The definite article: 'the'

Level: beginner

The definite article the is the most frequent word in English.

We use the definite article in front of a noun when we believe the listener/reader knows exactly what we are referring to:

  • because there is only one:

The Pope is visiting Russia.
The moon is very bright tonight.
Who is the president of France?

This is why we use the definite article with a superlative adjective:

He is the tallest boy in the class.
It is the oldest building in the town.

  • because there is only one in that context:

We live in a small house next to the church. (= the church in our village)
Dad, can I borrow the car? (= the car that belongs to our family)
When we stayed at my grandmother’s house, we went to the beach every day. (= the beach near my grandmother’s house)
Look at the boy over there. (= the boy I am pointing at)

  • because we have already mentioned it:

A young man got a nasty shock when he tried to rob a jewellery shop in Richmond. The man used a heavy hammer to smash the windows in the shop.

We also use the definite article:

  • to say something about all the things referred to by a noun:

The wolf is not really a dangerous animal. (= Wolves are not really dangerous animals.)
The kangaroo is found only in Australia. (= Kangaroos are found only in Australia.)
The heart pumps blood around the body. (= Hearts pump blood around bodies.)

We use the definite article in this way to talk about musical instruments:

Joe plays the piano really well.
She is learning the guitar.

  • to refer to a system or service:

How long does it take on the train?
I heard it on the radio.
You should tell the police.

The definite article the 1

Matching_MTU3MDQ

The definite article the 2

GapFillDragAndDrop_MTU3MDU

The definite article the 3

GapFillTyping_MTU3MDY

 

Level: intermediate

We can also use the definite article with adjectives like rich, poor, elderly and unemployed to talk about groups of people:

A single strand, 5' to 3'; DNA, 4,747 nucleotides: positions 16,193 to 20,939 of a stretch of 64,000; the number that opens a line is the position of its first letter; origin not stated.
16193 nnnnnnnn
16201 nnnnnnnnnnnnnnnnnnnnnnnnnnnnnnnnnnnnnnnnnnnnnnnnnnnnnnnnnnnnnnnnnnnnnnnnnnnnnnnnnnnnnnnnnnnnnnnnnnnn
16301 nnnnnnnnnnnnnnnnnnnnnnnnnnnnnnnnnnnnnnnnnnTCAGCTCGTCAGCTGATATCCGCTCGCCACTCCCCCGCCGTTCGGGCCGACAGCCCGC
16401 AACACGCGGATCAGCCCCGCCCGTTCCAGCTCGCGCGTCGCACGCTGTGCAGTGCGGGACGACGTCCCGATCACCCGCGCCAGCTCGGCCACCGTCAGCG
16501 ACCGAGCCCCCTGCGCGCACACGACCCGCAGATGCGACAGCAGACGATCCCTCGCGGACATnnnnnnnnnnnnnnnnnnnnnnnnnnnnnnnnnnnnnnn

Life can be very hard for the poor.
I think the rich should pay more taxes.
She works for a group to help the elderly.

 

 

Level: beginner

The definite article with names

We do not normally use the definite article with names:

William Shakespeare wrote Hamlet.
Paris is the capital of France.
Iran is in Asia.

But we do use the definite article with:

  • countries whose names include words like kingdom, states or republic:
the United Kingdom the Kingdom of Bhutan
the United States the People's Republic of China
  •  countries which have plural nouns as their names:
the Netherlands the Philippines
  • geographical features, such as mountain ranges, groups of islands, rivers, seas, oceans and canals:
the Himalayas the Canaries the Atlantic (Ocean) the Amazon the Panama Canal
  • newspapers:
The Times The Washington Post
  • well-known buildings or works of art:
the Empire State Building the Taj Mahal the Mona Lisa
  • organisations:
the United Nations the Seamen's Union
  • hotels, pubs and restaurants:
the Ritz the Ritz Hotel the King's Head the Déjà Vu

But note that we do not use the definite article if the name of the hotel or restaurant is the name of the owner: